The authors write that their method could be further used to:
include systematic investigations of military expansions, such as the Greek signal, from the time of Alexander the Great in central and south Asia
Apparently they didn't think of applying it to West Asia itself, which was also conquered by Alexander the Great, and in which the Greek-speaking element persisted far longer than in "south Asia".

Thus, the population of Phoenicia and its "periphery" is implicitly assumed to be free of Greek influence. That is a bizarre contention, given that Greek was spoken in "Phoenicia" long after the Phoenician language became extinct.

2. Crete was influenced by the Phoenicians

This totally unsupported claim is necessary for the authors' thesis, since Crete has the world maximum of haplogroup J2. I have no doubt that Phoenicians traded with Cretans, just as Cretans traded with Phoenicians. But, that is no excuse to think of Crete as an area of Phoenician influence.

Indeed, settlement of the Levant by Aegean peoples is archaeologically supported, while Phoenician settlement of Crete is not.

But, speaking of Phoenician settlement, the only area of Greece where such settlement is believed to have taken place is in mainland Greece, in Thebes, where Cadmus and his Phoenicians founded Cadmeis. I doubt that this had any substantial effect, but if the authors wanted to be intellectually honest, they would list this as an area of Phoenician influence, rather than Crete.

3. West Asia Minor (or the Pontus) was not colonized by Greeks

The most laughable claim of the authors (see map) is the absence of blue (Greek) dots on West Asia Minor, and the Pontus (Northeast Turkey). Apparently the Greek colonies of the far West (such as Marseilles) count as areas of Greek influence, while the countless Greek cities on the Asian side of the Aegean, or in northeast Turkey do not.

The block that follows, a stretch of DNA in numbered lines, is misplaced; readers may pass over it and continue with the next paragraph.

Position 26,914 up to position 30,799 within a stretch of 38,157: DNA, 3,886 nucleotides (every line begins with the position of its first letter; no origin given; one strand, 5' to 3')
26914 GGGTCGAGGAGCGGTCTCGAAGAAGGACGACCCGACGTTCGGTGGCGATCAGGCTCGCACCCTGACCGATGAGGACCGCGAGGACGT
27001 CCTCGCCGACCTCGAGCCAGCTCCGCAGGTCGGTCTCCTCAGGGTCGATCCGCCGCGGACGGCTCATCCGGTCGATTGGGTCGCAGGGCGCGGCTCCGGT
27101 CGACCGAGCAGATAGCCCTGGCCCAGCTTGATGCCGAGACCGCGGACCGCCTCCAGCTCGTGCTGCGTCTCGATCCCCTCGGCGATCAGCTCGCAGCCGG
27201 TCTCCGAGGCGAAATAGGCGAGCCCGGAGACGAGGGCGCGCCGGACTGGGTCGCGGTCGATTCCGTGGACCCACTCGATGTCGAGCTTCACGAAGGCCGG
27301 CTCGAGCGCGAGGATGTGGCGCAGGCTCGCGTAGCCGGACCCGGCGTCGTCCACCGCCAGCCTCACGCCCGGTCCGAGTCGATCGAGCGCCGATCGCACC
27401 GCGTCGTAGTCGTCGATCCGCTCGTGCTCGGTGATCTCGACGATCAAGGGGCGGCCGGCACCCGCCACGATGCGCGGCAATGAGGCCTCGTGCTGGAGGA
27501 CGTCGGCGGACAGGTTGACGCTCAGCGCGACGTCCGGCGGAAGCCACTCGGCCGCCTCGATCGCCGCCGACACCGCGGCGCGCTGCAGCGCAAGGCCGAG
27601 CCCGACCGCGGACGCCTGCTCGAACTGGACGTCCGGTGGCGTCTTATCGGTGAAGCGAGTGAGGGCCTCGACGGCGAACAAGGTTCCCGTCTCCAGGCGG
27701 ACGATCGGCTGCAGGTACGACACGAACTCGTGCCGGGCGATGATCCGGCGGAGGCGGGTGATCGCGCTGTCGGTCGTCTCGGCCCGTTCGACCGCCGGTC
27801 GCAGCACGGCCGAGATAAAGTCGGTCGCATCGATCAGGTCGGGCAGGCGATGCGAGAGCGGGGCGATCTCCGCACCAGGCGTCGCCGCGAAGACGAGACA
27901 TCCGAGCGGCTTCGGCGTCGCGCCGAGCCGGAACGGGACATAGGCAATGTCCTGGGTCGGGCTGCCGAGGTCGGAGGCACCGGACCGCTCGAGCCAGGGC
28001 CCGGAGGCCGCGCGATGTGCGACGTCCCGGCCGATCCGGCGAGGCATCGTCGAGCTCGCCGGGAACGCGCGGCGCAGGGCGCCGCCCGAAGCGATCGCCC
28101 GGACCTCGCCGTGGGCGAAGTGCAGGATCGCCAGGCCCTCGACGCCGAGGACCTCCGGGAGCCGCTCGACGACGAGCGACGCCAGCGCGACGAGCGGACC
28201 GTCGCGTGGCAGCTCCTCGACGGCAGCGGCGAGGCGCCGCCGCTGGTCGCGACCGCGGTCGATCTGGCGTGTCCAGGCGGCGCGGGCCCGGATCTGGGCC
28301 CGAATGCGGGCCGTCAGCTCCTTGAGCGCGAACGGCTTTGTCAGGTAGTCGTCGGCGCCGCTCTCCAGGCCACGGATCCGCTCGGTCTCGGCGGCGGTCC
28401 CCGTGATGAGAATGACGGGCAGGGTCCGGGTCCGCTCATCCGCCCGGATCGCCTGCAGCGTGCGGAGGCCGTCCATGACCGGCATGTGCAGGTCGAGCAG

The motivation of this is obvious, since Asia Minor is a J2-heavy area and asserting the Greek influence there would upset the paper's thesis. But, it is absurd to place blue dots in Paphlagonia and Caria and not in Ionia or the Pontus.

4. Modern Lebanese are descendants of Phoenicians

This central assumption of the paper has no actual support, except for a vague geographical congruence. Modern Lebanese are a hybrid people, divided into Christians and Muslims. Both are Arabs, with Muslims being more influenced by the original Arabians, and Christians more influenced by the pre-Arab (Greco-Syrian) and post-Arab (West European) migrations. Perhaps, there is a trace of Phoenician genes in them, but this is really not a self-evident claim.

5. R1b in Greece and Turkey is due to the Celts

R1b in Greece and Turkey belongs primarily into the "eastern" variety, and not the "western" variety. It is in Italy and north of Greece where the two varieties begin to blend with each other. No care to distinguish between these varieties is taken.

Certainly, some R1b in this region may be due to Western Europeans (e.g. from the period of the Frankokratia), but to assign its totality to this factor is nonsensical. Apparently, the geniuses of the Genographic project have decreed that the brief foray of the Celts into Greece introduced massive amounts of R1b, but a thousand years of Greco-Roman domination of the Levant did nothing of the kind.

6 (bonus). Haplogroup J2 is more frequent in East than in West Sicily

Sicily is an island which had well-documented and not insignificant settlements by both Greeks and Phoenicians. Moreover, these settlements were geographically divided: Greeks in the East, Phoenicians in the West. It is in the East that J2 has its highest frequency, and not in the Phoenician West.